Inter-American Organizations, the constituent organizational, institutional, and legal-constitutional elements of the Inter-American System. From 1889 to the present there has been a gradual evolution of the Inter-American System, the successive creation of Inter-American organizations, first through the Pan-American Union and then through the Organization of American States (OAS).
ORGANIZATION OF AMERICAN STATES
The OAS is the central inter-American institution. The principal components of the OAS include the following:
The central, permanent institution of the Inter-American System that implements the programs and policies as directed by the General Assembly and the various decision-making councils. The General Secretariat is headquartered in Washington, D.C., with national offices and specialized institutes located in member countries.
The supreme decision-making organ of the OAS. The Assembly, which meets at annual sessions in one of the member states or at OAS headquarters in Washington, D.C., sets the policy and budget for the OAS and its agencies.
Meetings of Consultation and Ministers of Foreign Relations
Conferences may be convened (by the OAS Permanent Council at the request of a member state) "to consider problems of an urgent nature and of common interest" (OAS Charter) or in cases of attack or threats to peace and security.
Body that guides and monitors the daily business of the OAS. It is comprised of permanent representatives (holding ambassadorial rank) from each of the thirty-four active member states. The Council meets more than twice a month at OAS Headquarters in Washington, D.C.
Inter-American Council for Integral Development (CIDI)
The "Protocol of Managua," approved at the June 1993 OAS General Assembly and now subject to ratification, merges the Inter-American Social and Economic Council (CIES) and Inter-American Council for Education, Science and Culture (CIECC) into a single Inter-American Council for Integral Development, which will provide greater coordination and efficiency of technical cooperation programs.
INTER-AMERICAN SPECIALIZED AGENCIES
The other inter-American organizations which, together with the councils of the OAS comprise the Inter-American System, include the Inter-american Development Bank, the Inter-American Defense Board, and the following specialized institutions and agencies:
Inter-American Institute for Cooperation on Agriculture (IICA)
Founded in 1942 and based in Costa Rica, the Institute initiates projects to help member states plan and evaluate agriculture policies, develop and share technology, promote rural development, improve animal health, and generate trade.
Pan-American Health Organization (PAHO)
Based in Washington, D.C., this agency cooperates closely with governments of the hemisphere to promote health care. Founded as the Pan-American Sanitary Bureau in 1902, it is both an OAS specialized organization and a regional arm of the World Health Organization.
Inter-American Commission of Human Rights (IACHR)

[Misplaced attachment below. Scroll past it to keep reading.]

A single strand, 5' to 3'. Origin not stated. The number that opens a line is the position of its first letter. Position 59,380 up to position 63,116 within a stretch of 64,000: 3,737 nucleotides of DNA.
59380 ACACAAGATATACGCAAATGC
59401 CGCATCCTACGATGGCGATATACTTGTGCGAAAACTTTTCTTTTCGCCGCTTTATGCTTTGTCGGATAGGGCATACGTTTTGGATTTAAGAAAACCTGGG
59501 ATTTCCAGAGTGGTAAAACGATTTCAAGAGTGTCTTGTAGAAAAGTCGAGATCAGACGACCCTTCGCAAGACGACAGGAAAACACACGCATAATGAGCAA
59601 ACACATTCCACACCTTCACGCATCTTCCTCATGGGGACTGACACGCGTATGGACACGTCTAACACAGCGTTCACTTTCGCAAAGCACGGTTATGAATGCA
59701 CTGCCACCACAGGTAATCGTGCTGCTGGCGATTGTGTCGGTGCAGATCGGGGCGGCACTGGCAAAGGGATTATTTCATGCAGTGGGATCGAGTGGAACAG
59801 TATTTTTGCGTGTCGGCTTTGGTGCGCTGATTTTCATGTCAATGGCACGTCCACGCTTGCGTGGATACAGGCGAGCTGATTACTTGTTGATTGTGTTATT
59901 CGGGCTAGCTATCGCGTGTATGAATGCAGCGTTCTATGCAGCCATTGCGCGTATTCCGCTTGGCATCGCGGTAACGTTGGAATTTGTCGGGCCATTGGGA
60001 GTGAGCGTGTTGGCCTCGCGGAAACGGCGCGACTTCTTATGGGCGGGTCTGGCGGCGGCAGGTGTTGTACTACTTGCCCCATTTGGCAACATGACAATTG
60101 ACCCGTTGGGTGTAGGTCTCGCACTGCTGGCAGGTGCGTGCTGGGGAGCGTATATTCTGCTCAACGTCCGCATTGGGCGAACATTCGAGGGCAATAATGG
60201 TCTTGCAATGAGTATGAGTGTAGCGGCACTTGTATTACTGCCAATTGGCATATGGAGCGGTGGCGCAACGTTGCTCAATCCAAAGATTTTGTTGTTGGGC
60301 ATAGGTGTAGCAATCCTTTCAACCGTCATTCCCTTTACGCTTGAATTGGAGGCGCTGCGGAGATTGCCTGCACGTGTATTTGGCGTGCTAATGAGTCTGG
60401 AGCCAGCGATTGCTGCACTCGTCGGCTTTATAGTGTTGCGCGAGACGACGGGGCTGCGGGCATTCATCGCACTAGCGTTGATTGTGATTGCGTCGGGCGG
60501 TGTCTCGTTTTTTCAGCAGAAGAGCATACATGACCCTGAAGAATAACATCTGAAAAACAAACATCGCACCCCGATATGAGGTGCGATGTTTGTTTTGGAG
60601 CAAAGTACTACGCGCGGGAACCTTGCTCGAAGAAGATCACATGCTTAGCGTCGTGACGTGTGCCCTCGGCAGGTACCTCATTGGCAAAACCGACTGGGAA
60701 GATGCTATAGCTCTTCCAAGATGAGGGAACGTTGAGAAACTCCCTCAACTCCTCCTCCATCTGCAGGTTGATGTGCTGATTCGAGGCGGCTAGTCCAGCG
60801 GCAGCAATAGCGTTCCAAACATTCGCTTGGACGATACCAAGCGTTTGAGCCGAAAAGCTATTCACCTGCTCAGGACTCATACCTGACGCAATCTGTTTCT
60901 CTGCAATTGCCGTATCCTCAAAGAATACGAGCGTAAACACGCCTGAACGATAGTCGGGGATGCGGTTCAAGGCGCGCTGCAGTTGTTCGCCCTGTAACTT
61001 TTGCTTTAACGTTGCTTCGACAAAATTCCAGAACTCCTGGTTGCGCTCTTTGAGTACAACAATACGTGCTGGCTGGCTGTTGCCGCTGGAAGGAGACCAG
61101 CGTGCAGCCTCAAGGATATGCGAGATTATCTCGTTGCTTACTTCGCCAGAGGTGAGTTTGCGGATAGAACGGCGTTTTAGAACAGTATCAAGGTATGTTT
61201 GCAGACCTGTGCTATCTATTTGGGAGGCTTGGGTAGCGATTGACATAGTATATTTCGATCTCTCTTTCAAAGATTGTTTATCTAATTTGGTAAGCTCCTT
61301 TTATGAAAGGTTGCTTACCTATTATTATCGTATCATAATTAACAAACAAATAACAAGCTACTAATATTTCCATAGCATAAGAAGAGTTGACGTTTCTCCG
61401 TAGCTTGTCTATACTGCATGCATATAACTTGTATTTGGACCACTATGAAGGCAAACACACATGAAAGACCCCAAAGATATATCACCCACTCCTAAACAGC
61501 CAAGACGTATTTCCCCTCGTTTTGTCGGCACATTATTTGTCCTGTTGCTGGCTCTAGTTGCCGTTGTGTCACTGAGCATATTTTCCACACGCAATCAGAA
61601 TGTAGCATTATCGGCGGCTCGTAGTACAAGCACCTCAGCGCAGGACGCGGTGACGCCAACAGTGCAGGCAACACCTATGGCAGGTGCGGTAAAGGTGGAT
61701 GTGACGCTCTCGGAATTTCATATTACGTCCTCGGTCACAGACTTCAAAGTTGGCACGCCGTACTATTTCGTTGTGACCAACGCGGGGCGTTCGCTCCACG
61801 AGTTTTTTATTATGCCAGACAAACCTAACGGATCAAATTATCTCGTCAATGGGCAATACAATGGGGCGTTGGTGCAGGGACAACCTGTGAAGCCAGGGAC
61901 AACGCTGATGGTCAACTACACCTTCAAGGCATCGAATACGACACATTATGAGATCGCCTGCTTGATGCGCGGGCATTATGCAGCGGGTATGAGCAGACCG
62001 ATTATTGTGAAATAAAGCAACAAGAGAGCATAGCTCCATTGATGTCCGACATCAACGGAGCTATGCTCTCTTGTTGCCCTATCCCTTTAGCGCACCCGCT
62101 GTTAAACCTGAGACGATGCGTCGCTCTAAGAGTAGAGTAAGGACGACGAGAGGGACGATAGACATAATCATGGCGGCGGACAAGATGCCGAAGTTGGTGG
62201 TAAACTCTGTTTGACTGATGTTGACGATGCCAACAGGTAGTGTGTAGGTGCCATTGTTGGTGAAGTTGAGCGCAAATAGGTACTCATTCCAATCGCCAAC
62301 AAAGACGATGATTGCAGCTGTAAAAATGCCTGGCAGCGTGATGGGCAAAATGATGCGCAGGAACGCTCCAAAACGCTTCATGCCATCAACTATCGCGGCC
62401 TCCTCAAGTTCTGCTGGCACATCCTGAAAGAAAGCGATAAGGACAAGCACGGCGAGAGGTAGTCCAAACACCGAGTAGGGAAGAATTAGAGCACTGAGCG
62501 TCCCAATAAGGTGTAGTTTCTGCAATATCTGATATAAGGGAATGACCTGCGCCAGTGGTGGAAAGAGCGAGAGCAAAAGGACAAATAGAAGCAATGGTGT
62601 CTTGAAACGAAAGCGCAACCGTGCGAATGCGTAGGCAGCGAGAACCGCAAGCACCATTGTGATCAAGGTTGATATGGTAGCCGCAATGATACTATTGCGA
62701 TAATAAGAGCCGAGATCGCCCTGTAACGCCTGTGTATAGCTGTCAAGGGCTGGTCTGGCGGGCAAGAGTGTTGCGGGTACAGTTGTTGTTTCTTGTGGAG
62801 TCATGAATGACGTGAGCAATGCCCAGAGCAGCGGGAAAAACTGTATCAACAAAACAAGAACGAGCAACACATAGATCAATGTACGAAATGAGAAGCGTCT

Created in 1969, it is governed by the American Convention on Human Rights, which was signed in 1969 and put into force in 1978. The Commission, based in Washington, D.C., has seven members, who are proposed by member states and elected, in their own right, by the OAS General Assembly. The IACHR represents the thirty-five member states of the OAS.
Inter-American Court of Human Rights
Created by the Pact of San José in 1969, the court is an autonomous judicial institution whose purpose is to apply and interpret the American Convention of Human Rights. It is composed of seven jurists from OAS member countries and is located in San José, Costa Rica.
Inter-American Drug Abuse Control Commission (CICAD)
Established by the General Assembly of the OAS in 1986, it has a current membership of twenty-four states, which will increase to twenty-nine by 1995. CICAD's mandate is to promote and facilitate close cooperation among the member countries in the control of drug trafficking, production, and use in accordance with the Inter-American Program of Action of Rio de Janeiro (1986).
Inter-American Commission of Women (CIM)
A specialized agency of the OAS, which was established in 1928 at the Sixth International Conference of American States in Havana, Cuba. It is the first official intergovernmental agency created expressly to ensure recognition of the civil and political rights of women in the Americas—the first not only in the region, but in the world.
Inter-American Children's Institute (IACI)
Founded in 1927 and located in Montevideo, Uruguay, the IACI strives to achieve better health and living conditions for children and the family. The Institute serves as a center of social action, carrying out programs in the fields of health, education, social legislation, social service, and statistics.
Pan-American Institute of Geography and History (PAIGH)
Founded in 1928 and located in Mexico City, the Pan-American Institute of Geography and History seeks to encourage, coordinate, and publicize geographic, historical, cartographic, and geophysical studies in the Americas.
Inter-American Indian Institute (IAII)
Created in 1940 and located in Mexico City, the IAII is concerned primarily with initiating, coordinating, and directing research for better understanding of Indian groups in the hemisphere and for the solution of their health, educational, economic, and social problems. It provides technical assistance in establishing programs of Indian community development.
See alsoPan-Americanism .
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